This article was written by Trina Willard, Principal Consultant of Knowledge Advisory Group. Trina will be joined by Amy Nisenson, executive director, Mary Morton Parsons Foundation, and Marcy Horwitz, President, Marcy Horwitz & Associates, Inc., for “Winning the Grant Writing Game” beginning May 18.
In the 20+ years that I’ve been a program evaluator, there’s one reason I hear over and over again for why some nonprofits (and other organizations) shy away from program evaluation:
“Oh, we don’t need to do an evaluation. We know we’re doing great things!”
My reply is always the same:
“I’m sure you are doing lots of great things…but can you demonstrate it? And do you know what you need to do to make more great things happen?”
One of the benefits of conducting an evaluation is the positive impact it can have on fundraising success. An evaluation acts as an accountability tool for those who might potentially give money to the organization, showing how and where the organization is most successful. By creating an understanding of what works and doesn’t work, employees and volunteers for the organization can continually improve the services they offer.
Let’s consider this example:
Fictional nonprofit, Water Everywhere, raises funds to help communities in developing countries have access to clean water. They do this in a variety of ways, from airlifting crates of water bottles to installing filters on spigots and building wells in these communities.
In conducting evaluation, Water Everywhere learns about the effectiveness of each of their initiatives, ultimately determining how many people are helped per dollar of funding used. If the organization finds that installing wells is the most cost-effective way of helping individuals long-term, they might then choose to focus more of their funding on that particular initiative and adjusting other efforts. For instance, they may decide to airlift bottled water only in crisis situations or selectively install water filters in areas prior to building wells. Further, Water Everywhere can disseminate the results from the evaluation process, and how they adapted delivery using that information, to potential donors.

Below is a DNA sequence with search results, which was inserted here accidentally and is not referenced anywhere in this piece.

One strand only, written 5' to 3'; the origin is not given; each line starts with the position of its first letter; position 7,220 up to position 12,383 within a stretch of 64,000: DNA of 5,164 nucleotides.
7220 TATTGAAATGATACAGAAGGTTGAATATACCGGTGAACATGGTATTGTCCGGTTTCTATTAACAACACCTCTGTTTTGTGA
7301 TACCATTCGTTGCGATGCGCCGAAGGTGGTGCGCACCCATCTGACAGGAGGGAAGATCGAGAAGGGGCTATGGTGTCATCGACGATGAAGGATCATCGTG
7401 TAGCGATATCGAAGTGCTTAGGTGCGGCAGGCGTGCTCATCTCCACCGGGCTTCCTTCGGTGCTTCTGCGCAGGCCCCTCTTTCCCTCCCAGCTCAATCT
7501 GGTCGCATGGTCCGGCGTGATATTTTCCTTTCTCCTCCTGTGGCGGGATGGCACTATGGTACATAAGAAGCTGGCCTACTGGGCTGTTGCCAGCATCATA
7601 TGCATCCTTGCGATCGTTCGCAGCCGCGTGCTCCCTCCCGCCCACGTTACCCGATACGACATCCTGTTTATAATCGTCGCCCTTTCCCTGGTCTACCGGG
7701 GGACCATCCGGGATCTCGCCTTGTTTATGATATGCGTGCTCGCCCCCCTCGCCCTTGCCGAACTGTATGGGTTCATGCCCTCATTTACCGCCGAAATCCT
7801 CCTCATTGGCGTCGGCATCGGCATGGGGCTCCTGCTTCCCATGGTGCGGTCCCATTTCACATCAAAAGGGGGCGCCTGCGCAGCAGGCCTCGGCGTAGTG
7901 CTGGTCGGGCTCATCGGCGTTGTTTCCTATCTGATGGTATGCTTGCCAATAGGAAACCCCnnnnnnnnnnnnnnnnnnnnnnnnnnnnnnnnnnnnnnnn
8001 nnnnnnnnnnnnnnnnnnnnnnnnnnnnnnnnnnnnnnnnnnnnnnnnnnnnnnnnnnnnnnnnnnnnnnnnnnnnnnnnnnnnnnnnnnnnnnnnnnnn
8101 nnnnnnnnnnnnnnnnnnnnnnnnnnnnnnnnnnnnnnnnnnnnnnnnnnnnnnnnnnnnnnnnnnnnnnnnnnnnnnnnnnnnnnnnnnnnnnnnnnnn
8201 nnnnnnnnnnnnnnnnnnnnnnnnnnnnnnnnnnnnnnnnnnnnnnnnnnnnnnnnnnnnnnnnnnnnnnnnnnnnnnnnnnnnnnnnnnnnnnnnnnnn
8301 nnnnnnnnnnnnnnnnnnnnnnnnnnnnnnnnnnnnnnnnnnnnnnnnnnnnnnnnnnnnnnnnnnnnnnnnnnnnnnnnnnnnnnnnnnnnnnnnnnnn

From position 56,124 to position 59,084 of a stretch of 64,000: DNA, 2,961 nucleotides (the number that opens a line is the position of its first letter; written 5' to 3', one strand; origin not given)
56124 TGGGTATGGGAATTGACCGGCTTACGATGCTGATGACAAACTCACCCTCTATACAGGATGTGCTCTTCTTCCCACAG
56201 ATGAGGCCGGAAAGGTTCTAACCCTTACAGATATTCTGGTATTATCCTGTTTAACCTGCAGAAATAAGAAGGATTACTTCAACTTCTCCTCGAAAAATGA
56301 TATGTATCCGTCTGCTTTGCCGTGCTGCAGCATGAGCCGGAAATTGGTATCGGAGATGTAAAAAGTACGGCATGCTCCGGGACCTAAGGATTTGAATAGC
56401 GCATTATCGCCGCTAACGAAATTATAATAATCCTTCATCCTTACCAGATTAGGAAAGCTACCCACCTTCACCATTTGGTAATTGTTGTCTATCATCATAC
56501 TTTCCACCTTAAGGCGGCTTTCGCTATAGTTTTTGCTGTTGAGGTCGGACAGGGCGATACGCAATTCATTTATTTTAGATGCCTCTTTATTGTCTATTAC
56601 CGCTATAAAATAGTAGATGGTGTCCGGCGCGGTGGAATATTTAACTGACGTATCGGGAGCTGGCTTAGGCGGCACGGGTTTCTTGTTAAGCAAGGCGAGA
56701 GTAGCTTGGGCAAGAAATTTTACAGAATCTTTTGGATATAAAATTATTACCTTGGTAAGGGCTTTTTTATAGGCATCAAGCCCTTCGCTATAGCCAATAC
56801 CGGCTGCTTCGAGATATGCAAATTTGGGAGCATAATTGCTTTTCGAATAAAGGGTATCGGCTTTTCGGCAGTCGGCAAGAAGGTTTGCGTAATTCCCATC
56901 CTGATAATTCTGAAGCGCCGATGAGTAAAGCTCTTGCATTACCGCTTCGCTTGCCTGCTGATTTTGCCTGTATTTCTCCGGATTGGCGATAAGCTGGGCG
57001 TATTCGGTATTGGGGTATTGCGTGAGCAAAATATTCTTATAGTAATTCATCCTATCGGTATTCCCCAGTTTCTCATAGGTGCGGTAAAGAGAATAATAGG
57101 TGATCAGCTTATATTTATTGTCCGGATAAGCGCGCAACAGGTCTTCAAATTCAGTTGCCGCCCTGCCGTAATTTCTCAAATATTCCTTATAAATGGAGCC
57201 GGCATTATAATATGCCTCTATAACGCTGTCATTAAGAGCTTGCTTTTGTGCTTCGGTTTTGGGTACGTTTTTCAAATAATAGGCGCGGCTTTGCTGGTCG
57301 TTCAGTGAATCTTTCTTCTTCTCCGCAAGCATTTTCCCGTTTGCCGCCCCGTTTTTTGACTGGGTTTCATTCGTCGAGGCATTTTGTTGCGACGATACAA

When nonprofits share the results from evaluation efforts, potential financial supporters not only gain an understanding of exactly how monies are used, but also
learn how these organizations can grow, adapt, and use their funds for maximum community impact. As an added benefit, evaluation provides a conduit for cultivating donor relationships that may be critical to organizational sustainability.
If you’re interested in learning more about effective grant writing, including practical strategies for conducting program evaluation for your nonprofit programs, please join us for the upcoming four-session series, Winning the Grant Writing Game, which begins on May 18, 2017.